Dinner at the best restaurant in the USA: Eleven Madison Park

It’s probably advisable, when going to a restaurant ranked as one of the Top 10 in the world, not to wear hiking boots. This thought has been running through my mind since about 5pm, when it dawned on me that I was lost somewhere in New York, and that it was extremely unlikely that I’d make it back to my lodgings in time to change before my 6pm booking at Eleven Madison Park.

To make matters worse, I am lost in a part of town that appears to sell shoes for roughly the sum I pay in rent each month. It’s with uncharacteristic enthusiasm, therefore, that I purchase a pair of brown pleather heels at a little Chinese store. A few minutes later, hiking boots safely stowed in a carrier bag, I arrive at what is currently ranked the fifth best restaurant in the world. (They would move up to number four just a week or so later.)

Located in the South of Midtown New York in the Credit Suisse building, Eleven Madison Park started out in 1998 with restaurateur Danny Meyer at the helm. Swiss chef Daniel Humm took over the reins in the kitchen in 2006, and bought the restaurant with business partner Will Guidara in 2011. Although Humm might not be a native New Yorker, he has sought to interpret the cuisine of his adopted city in a playful, intelligent way.

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The rather grand dining room might be a little imposing with its high ceiling, vast park-facing windows and art deco mouldings, but there’s a warm glow from the late afternoon spring light, and a kind of buzz in the space. It feels a little like the lobby outside a theatre, before the curtain goes up: ushers bustling around, glass clinking, a gentle hum of conversation, and a feeling of expectation in the air.

On my table wait an envelope and a letter opener. Inside the former, I find a little card, laser-cut with the shapes of four different leaves: strawberry, celery, cherry and coffee. I’m told to punch out the leaf that most appeals to me. I push out the delicate strawberry leaf, and the show begins.

The first dish arrives in a petite box, bound up with string. Inside is a miniature black and white cookie, a (usually sweet) treat that’s native to New York. This savoury rendition – a crumbly, cheddary biscuit with a hint of apple – goes beautifully with my craft cider. (The wine list runs to some 120 pages, but my kind sommelier has pointed out a section of beers and ciders right at the back.)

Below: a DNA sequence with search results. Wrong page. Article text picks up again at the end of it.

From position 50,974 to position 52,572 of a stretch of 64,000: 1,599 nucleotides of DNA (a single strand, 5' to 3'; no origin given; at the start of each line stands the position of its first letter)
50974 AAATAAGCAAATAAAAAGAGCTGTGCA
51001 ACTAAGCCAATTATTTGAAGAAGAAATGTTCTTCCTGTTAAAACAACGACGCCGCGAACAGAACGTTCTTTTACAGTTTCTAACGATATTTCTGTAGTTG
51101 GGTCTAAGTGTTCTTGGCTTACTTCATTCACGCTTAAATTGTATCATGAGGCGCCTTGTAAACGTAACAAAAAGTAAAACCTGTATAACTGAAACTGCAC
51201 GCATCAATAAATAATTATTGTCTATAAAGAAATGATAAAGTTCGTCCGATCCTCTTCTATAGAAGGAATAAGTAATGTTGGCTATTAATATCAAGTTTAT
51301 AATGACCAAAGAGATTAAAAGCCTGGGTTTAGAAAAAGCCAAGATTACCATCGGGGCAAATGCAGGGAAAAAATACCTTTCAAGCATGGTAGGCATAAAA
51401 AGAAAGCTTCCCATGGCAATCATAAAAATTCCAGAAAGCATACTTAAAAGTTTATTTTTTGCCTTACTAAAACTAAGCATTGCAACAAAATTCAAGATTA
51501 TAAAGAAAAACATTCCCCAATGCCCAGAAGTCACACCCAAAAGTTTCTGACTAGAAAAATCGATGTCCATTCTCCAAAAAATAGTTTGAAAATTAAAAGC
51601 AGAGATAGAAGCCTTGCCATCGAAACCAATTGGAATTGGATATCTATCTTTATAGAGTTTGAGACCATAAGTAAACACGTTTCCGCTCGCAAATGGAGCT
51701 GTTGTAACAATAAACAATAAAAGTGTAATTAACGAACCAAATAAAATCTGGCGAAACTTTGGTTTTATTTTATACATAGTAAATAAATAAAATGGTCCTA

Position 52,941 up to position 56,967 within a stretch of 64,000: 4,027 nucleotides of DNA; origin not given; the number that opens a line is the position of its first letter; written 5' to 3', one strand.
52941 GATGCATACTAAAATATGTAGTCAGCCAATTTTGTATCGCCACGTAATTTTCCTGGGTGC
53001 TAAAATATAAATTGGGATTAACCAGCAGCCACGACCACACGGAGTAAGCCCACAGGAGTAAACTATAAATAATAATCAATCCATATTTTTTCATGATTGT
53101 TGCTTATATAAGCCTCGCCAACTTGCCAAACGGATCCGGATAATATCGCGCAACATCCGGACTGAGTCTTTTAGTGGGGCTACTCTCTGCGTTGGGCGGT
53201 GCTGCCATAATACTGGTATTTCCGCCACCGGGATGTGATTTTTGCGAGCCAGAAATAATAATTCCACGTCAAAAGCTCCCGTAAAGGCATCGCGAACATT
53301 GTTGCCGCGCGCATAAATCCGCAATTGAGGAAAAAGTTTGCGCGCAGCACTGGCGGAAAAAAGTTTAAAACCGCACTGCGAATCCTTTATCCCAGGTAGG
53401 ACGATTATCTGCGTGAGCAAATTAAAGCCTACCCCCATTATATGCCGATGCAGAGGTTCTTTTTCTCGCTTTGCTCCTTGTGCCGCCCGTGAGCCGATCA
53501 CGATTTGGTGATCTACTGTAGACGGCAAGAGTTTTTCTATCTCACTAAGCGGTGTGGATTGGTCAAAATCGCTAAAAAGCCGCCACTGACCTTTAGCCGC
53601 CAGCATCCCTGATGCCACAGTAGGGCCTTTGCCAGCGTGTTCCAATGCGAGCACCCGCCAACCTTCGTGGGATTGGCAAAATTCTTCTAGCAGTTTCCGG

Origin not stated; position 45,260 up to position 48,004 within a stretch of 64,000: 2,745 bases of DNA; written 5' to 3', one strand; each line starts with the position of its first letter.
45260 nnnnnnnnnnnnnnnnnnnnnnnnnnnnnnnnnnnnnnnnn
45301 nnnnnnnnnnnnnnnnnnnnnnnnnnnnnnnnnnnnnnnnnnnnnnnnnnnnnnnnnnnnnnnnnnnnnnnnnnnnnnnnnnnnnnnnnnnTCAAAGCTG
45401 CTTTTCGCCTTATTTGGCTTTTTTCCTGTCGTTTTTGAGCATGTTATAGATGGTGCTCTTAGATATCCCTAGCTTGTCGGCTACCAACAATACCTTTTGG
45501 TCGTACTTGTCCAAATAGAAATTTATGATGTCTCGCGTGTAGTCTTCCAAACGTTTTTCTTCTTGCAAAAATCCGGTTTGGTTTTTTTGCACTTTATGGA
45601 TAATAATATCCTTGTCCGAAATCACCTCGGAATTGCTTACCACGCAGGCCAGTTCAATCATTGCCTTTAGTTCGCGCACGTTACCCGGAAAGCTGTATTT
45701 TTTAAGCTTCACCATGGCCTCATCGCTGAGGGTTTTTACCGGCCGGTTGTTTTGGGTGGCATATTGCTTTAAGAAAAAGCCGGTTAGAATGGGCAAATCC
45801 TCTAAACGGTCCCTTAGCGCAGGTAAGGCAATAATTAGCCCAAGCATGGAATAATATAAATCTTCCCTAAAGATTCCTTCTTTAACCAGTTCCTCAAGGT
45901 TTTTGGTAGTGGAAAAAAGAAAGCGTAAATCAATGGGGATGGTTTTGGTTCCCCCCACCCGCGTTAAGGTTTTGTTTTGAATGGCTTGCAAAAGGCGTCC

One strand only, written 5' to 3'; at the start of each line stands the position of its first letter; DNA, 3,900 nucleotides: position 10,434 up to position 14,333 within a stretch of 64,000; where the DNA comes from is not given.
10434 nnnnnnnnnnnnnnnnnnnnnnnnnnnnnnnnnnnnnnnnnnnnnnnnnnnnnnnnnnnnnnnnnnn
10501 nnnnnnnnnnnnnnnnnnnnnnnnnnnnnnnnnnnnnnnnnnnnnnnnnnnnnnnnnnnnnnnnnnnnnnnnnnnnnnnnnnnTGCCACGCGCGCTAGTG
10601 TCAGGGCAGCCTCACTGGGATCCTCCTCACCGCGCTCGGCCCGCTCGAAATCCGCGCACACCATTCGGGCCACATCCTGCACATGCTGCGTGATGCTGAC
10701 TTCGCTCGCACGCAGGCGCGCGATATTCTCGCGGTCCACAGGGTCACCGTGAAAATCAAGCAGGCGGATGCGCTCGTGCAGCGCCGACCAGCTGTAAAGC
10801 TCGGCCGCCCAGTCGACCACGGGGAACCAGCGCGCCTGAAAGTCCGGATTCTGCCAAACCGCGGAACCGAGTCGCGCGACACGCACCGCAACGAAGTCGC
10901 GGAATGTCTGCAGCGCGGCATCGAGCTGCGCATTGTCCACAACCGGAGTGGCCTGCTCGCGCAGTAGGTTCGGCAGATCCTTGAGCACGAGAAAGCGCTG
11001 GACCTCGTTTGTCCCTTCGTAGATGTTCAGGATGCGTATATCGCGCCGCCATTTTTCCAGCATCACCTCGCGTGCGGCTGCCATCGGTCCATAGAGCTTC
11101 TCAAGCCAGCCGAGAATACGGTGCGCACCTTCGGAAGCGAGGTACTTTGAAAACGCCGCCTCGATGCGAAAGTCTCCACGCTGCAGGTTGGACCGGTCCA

Next there’s a jelly-like morel custard with popping balls of Maine Sea Trout roe, followed swiftly by English peas bursting with so much pea flavour that I wonder what vegetable is it I’ve been eating all these years.

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Then come two hot rolls swaddled in a linen envelope and served with fresh farm butter infused with lamb drippings. The rolls turn out to be a kind of brioche-croissant hybrid – that’s how chef Daniel Humm describes them, when he emerges from the kitchen to chat with all the diners. With the rich, lamb-laced butter melting into them, the rolls are indecently delicious.

The next dish is another remixed New York classic: pastrami on rye. I’m fairly certain, however, that no pastrami in New York, or anywhere, has ever been quite this tender or deeply flavoured. Here, too, is the first sign of my strawberry choice: the dish is served with a bottle of intense strawberry soda, as per the deli soda pop tradition.

I bravely order a glass of wine, The Falling Man reisling, which the sommelier recommends as a local option (the farm is just four hours outside New York). It turns out to be genuinely tasty and unusual to boot. There’s a rich sliver of foie gras with a sharp orange salsa (which tastes slightly too bitter to me and my sugar-loving South African palate) and then the next act begins.